• Some users' machines will crash, and they will want to activate their license on their new machine. You need to think about what you will do when you get these calls, and how you will ensure this is not a passport to obtaining further licenses for free (i.e. lying about the first machine crashing).
  • Users will also want to move their licenses - say they buy a new computer, or want to run it on their laptop instead of their desktop. Not supporting secure user self-service license relocation was one of the big pain points for first-generation activation systems.
  • If you plan on offering trial licenses (say 30 days) you'll probably want to protect against 'serial evaluators' (people who keep using the trial version to get their job done) and people who turn back their system clock to extend the trial.
  • What if you get an enterprise customer who wants to buy a large number of licenses - do you have a more elegant way to manage their licenses than issuing a big batch of IDs?

Activation can be secure, flexible and unobtrusive, but making it so does take more than may you might think at first glance.

Hope this helps.

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Disclaimer: I work for Wibu-Systems, a manufacturer of hardware- and software-based anti-piracy and licensing tools.

Dominic from Agilis has made a number of completely valid points. I'd further add, and I'm sure he'd agree, that licensing is more complex than it appears initially (what isn't?). For my part, I'd argue that you should consider matching the security to the value of what's being protected. I keep my loose change in a jar but I keep my life savings in a bank. Software is no different--how you protect a $100 shareware app is different from enterprise software that might sell for $100,000 or more (yes, there are applications that sell for over $1MM).

What you implement not only affects you, but your users/customers as well, so it's something good to be thoughtful about before implementing. FWIW, both the code solutions above can be cracked in 5 minutes by even a fairly novice cracker, using publicly available tools. .NET, of course, makes it that much easier to disassemble your executable and patch around the license checking.

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First of all, don't license your installer, but the actual software. Else, users could just copy the installed .exe-file after installing it once.


Most software use specific (random looking) algorithms to calculate license-keys. Both generator and software got the algorithm, and can verify a license key.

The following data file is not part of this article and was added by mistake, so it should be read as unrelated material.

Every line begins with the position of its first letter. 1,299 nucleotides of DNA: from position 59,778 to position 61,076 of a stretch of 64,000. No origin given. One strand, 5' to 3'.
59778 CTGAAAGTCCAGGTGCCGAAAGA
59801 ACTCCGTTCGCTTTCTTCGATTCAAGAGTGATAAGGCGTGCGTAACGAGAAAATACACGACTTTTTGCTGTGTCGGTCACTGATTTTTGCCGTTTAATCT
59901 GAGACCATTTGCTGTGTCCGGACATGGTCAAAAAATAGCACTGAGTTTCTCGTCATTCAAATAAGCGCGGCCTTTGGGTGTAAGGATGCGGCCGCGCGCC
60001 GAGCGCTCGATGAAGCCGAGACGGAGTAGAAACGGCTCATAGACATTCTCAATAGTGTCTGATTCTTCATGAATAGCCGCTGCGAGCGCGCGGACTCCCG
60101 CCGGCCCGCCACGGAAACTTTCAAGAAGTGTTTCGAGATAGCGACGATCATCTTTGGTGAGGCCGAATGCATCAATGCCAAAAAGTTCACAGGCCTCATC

Example:

**** (4 characters)
1st char = random, sometimes an integer, sometimes a letter
2nd char = if 1 is integer and <= 5, then it's a letter, else it's integer > 4 and < 8
3rd char = if 1 and 2 are integers, than this will be a letter, else it's an integer < 3
4rd char = if 3 is a letter and 2 is a letter too, this will be a letter > p, else it'll be an integer > 4 and < 6.

Now, this is pretty hard to crack (and this is only 4 chars). Making it 32 chars will pretty much make it irrestisteble to cracks.

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Okay. Sounds good. I have few questions; 1) What if 2 people use the same key? - Do I also need to include the machine address of the client as well? If yes, this makes it a 2 step process? 2) Where do I store the information that the s/w is authenticated? If I store in file - that could be manipulated, if I store in Registry - I don't know how do I make registry visible to different users of the machine? (Admin/Non-Admin) etc. –  Jayesh Jul 27 '11 at 15:08
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it's pretty easy to crack. Reverse engineer the code and you have the algorithm, then create a keygen using that algorithm and voila you've now cracked it not only for yourself but for everyone who get a hold of the keygen. It basically simply at best ends up being a nuisance for the users. Those that don't care about licenses will simply find a keygen. –  Rune FS Jul 27 '11 at 15:39
    
@Rune FS, that's why most companies do use a web-based license-manager or are crackable :p! –  Tim Jul 27 '11 at 16:51
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DeployLX Licensing offers both online and offline hardware activation. So for the bulk of your customers that need to activate online - it can be completely automated. For those that need offline support you can serve them as well.

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Did you check crypkey? It provides reliable copy protection and license management solutions.